Air leakage from floor plenums can be a serious energy efficiency issue and a source of discomfort to users. A floor plenum is a void between a building’s floor structure and a raised access floor, used for distributing conditioned air to the spaces above. It is important that conditioned air in a floor plenum flows into the occupied zone and does not leak into cavities, risers, stairwells, heating trenches or other adjacent zones.

It is important that the air supplied to the floor plenum discharges through the floor-mounted diffusers or grilles rather than through joints in the raised access floor or between the raised access floor and the walls. A properly sealed floor plenum will allow the diffusers and grilles to fulfil their primary role of delivering air at the correct flow rate.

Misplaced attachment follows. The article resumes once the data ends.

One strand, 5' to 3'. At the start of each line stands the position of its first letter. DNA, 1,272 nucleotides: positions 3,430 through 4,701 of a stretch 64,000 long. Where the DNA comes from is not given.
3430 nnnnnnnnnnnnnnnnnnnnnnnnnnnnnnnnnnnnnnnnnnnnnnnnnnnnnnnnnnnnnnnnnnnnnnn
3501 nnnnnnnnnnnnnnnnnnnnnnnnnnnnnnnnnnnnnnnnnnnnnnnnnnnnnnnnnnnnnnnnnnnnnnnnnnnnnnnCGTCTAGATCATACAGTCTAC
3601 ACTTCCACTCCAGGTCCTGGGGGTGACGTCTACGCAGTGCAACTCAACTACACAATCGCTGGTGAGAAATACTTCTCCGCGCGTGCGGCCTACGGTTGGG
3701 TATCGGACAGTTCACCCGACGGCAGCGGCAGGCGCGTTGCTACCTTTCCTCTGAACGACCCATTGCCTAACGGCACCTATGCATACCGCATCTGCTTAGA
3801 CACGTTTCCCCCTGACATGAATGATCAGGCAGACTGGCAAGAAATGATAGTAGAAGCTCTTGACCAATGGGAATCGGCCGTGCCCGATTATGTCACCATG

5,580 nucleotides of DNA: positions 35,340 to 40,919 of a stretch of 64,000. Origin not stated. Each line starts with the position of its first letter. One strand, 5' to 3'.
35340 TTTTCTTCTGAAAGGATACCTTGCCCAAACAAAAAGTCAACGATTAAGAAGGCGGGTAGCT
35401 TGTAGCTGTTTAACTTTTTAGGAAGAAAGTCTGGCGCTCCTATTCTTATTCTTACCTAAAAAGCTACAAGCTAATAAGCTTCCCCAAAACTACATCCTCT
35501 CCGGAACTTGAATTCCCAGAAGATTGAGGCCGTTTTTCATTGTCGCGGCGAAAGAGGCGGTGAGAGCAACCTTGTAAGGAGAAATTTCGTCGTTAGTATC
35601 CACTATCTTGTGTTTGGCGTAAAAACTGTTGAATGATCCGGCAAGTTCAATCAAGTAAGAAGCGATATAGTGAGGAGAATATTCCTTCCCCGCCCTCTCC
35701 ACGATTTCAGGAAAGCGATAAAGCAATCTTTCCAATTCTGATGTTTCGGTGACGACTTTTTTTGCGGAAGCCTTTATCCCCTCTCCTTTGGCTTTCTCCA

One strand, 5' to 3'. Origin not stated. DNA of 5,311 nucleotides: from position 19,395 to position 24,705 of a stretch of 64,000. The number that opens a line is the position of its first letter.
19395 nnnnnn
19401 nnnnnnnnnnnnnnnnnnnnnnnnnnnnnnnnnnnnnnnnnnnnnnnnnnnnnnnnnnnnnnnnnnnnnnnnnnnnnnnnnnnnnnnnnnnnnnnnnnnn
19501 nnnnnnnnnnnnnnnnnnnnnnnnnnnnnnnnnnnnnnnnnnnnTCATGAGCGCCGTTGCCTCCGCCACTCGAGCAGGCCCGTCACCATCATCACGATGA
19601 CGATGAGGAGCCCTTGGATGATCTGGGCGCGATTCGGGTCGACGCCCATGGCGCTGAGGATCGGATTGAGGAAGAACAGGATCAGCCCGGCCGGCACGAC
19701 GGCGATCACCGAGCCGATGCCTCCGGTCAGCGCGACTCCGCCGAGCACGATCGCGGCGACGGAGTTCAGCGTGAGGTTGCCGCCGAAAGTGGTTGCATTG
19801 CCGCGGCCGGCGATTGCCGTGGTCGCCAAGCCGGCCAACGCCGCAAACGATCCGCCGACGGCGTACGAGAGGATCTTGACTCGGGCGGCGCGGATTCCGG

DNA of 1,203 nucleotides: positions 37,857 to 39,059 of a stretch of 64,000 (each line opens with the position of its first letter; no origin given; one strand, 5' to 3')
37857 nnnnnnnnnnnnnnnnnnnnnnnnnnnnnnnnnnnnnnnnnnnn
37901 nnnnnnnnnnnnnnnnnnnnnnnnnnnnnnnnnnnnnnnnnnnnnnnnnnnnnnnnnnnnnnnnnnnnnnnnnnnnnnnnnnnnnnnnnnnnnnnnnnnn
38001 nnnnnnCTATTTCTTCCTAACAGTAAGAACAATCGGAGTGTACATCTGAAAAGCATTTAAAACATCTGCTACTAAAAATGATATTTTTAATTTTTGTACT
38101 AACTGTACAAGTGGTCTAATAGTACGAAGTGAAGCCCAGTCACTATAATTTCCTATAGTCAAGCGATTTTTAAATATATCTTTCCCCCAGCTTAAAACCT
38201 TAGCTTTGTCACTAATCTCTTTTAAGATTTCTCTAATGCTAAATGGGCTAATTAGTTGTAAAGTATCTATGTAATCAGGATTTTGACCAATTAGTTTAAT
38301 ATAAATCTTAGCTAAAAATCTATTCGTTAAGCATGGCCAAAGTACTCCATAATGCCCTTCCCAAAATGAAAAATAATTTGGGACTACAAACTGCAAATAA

If you have floor or ceiling plenums in your building you need to be aware that a staggering 70-70% fail their first air tightness test. APT Sound Testing has years of experience of raised access floor plenum air pressure testing and can work with you to ensure you pass your floor plenum air test at the first attempt.

We can ensure that an onsite air test site audit is arranged as soon as the floor is in place; we can then undertake an initial floor plenum air test and smoke survey to check the air leakage result and check for air leakage paths within the plenum envelope. Once we have assessed the air leakage paths we can then supply a smoke survey report for your sealing contractors to use as reference to ensure your plenums are adequately sealed